Monday, August 01, 2016
Why Engro sold stake in some of its most profitable subsidiaries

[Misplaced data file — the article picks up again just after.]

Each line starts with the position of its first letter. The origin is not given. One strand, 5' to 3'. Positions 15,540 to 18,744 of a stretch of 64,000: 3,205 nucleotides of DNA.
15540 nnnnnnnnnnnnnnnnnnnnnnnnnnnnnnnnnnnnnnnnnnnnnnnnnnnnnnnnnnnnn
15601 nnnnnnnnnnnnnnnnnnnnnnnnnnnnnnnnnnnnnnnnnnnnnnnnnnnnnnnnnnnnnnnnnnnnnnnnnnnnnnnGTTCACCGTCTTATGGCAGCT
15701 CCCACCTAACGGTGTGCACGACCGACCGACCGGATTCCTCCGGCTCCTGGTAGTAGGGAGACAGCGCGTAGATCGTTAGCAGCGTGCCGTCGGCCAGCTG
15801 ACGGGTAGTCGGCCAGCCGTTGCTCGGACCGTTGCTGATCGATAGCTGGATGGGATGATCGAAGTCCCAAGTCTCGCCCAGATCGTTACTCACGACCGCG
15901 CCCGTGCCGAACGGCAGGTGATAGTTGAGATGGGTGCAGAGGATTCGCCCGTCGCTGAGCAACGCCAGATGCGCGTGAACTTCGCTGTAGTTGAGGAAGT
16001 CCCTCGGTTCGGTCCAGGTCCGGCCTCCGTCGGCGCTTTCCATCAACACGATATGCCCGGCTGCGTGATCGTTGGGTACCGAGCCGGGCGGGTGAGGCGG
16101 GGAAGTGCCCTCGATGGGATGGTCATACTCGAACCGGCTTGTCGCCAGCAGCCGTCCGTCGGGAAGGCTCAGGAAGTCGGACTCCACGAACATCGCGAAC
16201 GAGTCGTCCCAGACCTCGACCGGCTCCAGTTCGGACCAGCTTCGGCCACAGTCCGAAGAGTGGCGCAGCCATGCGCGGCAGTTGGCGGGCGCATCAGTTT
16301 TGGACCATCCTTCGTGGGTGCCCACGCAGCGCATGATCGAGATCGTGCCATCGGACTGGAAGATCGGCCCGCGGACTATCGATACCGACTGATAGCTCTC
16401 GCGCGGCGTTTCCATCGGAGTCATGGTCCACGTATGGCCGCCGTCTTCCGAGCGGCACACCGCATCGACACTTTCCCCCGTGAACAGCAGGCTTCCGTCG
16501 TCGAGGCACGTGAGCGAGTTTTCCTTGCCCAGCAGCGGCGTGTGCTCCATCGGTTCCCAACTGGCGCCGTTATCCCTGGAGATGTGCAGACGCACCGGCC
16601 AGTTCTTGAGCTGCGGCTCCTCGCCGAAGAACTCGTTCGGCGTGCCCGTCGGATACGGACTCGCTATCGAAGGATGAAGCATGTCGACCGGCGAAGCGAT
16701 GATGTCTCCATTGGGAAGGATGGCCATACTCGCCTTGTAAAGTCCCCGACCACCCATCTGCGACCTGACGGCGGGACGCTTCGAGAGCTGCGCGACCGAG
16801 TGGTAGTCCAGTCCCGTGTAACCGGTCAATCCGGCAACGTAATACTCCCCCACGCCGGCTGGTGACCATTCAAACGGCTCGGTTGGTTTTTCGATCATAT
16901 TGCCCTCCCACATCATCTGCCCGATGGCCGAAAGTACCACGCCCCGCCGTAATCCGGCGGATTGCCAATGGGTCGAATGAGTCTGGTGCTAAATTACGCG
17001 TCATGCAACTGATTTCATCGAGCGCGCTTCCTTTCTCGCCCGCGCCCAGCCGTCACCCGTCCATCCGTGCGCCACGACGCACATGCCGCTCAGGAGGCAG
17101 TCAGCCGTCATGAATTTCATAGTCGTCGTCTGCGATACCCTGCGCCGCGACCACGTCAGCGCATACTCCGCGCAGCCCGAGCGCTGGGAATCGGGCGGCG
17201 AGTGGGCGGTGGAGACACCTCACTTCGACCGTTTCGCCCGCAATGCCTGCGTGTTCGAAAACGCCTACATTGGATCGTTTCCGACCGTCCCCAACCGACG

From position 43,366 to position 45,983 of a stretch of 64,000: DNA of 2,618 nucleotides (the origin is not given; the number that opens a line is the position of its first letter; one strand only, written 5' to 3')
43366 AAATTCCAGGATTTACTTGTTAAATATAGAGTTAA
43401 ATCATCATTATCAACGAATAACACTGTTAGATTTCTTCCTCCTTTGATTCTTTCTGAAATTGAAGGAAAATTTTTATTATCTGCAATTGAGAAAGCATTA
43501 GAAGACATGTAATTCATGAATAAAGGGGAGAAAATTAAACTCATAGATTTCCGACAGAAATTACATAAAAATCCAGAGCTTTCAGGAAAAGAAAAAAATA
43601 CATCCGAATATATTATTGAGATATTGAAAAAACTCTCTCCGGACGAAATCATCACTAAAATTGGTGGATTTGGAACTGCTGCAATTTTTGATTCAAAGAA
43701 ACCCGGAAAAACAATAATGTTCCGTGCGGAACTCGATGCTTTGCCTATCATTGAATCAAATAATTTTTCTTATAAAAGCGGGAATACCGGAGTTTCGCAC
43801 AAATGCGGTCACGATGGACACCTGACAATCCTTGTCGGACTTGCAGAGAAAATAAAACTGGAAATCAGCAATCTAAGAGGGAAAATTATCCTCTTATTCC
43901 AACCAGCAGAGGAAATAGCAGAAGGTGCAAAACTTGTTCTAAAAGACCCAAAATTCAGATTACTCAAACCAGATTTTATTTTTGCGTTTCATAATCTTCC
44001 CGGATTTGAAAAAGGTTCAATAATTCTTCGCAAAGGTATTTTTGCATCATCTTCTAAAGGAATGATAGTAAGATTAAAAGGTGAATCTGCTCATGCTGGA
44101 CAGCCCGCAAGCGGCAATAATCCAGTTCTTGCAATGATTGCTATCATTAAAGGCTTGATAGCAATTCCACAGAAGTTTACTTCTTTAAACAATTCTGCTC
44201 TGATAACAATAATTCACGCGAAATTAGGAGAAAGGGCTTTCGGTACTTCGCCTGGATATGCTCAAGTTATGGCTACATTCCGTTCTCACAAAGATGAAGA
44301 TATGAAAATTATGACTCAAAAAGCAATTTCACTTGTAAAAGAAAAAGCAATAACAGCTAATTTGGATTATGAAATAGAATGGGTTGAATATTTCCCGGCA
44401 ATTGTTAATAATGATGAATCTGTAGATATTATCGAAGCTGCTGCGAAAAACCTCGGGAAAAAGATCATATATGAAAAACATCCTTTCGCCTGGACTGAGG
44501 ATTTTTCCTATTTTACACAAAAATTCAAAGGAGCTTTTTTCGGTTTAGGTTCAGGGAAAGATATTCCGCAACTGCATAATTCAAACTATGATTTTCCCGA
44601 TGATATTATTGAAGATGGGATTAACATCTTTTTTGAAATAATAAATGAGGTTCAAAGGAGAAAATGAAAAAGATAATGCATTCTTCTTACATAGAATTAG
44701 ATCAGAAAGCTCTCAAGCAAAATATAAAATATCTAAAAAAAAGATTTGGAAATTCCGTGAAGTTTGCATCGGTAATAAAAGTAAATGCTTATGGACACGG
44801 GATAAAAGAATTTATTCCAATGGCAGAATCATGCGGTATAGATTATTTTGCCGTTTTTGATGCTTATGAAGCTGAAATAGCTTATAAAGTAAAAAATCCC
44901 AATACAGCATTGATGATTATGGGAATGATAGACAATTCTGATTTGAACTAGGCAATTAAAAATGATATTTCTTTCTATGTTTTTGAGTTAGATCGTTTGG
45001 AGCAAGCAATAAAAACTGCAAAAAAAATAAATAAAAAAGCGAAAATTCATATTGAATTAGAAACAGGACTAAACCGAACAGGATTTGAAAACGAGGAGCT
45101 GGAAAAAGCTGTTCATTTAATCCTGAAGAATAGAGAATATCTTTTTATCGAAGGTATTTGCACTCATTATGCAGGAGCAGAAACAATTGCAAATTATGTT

Why Engro sold stake in some of its most profitable subsidiaries By Kazim Alam Published: August 1, 2016 35 SHARES Share Tweet Email Engro Corp is not the only large, non-financial corporation that has gone for deleveraging in the recent past, large Pakistani companies have been paying off their past bank loans since 2009 while resisting the temptation to borrow for further expansion. PHOTO: FILE Engro Corp is not the only large, non-financial corporation that has gone for deleveraging in the recent past, large Pakistani companies have been paying off their past bank loans since 2009 while resisting the temptation to borrow for further expansion. PHOTO: FILE KARACHI: Engro Corporation sold more than 28% of its stake in Engro Fertilizers to institutional and high net worth individuals for $185 million on June 8. A month later, the conglomerate decided to sell up to 51% shareholding in Engro Foods for $448 million. Engro Corp sells stake in fertliser unit According to Engro Corp President Khalid Siraj Subhani, the first is the “legacy business” while the second is the “darling business” for the holding company, which is one of the country’s largest conglomerates with annual revenues to the tune of $1.7 billion. “We needed money because we are investing in power projects. People are reading a little bit more into it… as a business, we keep evaluating from where money can be pulled out and where it can be deployed more gainfully,” he told The Express Tribune in a recent interview. But why would a corporate giant like Engro Corp sell substantial stakes in some of its most profitable subsidiaries to raise cash for new investment avenues? Isn’t selling profitable companies to divert resources to the energy sector tantamount to killing the goose that lays the golden egg? After all, it has got a solid balance sheet with total assets of Rs196.3 billion, which is convincing enough for any bank to extend long-term financing. “Yes, we could have borrowed from banks. Our balance sheet is very strong. (But) we think what we followed was the better approach,” he said while referring to the decision to rely on inter-corporate financing instead of bank borrowing to finance the company’s expansion into the energy sector. Around five years ago, Engro Corp underwent what Subhani calls “very tough, most stressful period” in the 50-year history of the company. It had set up a fertiliser plant worth $1.1 billion largely using borrowed funds following a gas supply agreement with the government. But the government did not honour its agreement and gas supplies remained sporadic, which hurt the company’s cash flows. To quote from an official statement, Engro Corp faced an “imminent loan default” at the time. Dutch company acquires majority stake in Engro Foods for over $448 million “There is no doubt we had done heavy borrowing. But that was a conscious decision, as we were in the growth mode. Nobody had thought the government would fail to honour its agreement with us,” Subhani said. Resisting bank loans But he insists that Engro Corp’s decision to opt for inter-corporate financing instead of bank borrowing in spite of record-low interest rates is completely unrelated to its bitter episode with banks a few years ago. Engro Corp’s non-current liabilities, which reflect long-term financial obligations, at the end of 2015 amounted to Rs45.8 billion, down more than 50% from Rs92.9 billion in 2010. But Engro Corp is not the only large, non-financial corporation that has gone for deleveraging in the recent past. According to a research study by SBP economist Talha Nadeem released last month, large Pakistani companies have been paying off their past bank loans since 2009 while resisting the temptation to borrow for further expansion. By using the debt-to-common equity ratio, the study shows that many large Pakistani corporations have opted for deleveraging in the last six years. They are increasingly opting for inter-corporate financing, which involves a holding company making equity investments in its subsidiaries as opposed to the subsidiary taking out a traditional bank loan. Engro Corp sells partial stake in fertiliser unit for $185m Through one of its subsidiaries, Engro Corp recently built a terminal in Karachi for the storage and regasification of imported LNG. But it decided to stay away when the government asked for bids to build another terminal. Subhani said media trial of his company and unfair criticism discouraged him from bidding for the second terminal. However, Engro Corp is now looking at the possibility of putting up a “commercial terminal” for imported gas. Unlike its last project where the government imported gas and the company served only as a service provider, the commercial terminal will have no government intervention. It will operate just like a petrol pump where the company will find suppliers and customers on its own. But it is in the project development stage right now, Subhani said. “We are still studying it. If we decide to go in, it will be a joint venture,” he said. With regard to the rumour that Engro Corp was eyeing to purchase K-Electric, the company responsible for supplying electricity to Karachi, Subhani remained noncommittal. “Engro is not involved in the K-Electric transaction right now,” he said. However, he hastened to add that it “makes sense” for Engro Corp to acquire distribution companies. “It is not out of our domain. Whether we acquire a distribution company or not, only time will tell,” he said. The writer is a staff correspondent Published in The Express Tribune, August 1st, 2016. Like Business on Facebook, follow @TribuneBiz on Twitter to stay informed and join in the conversation.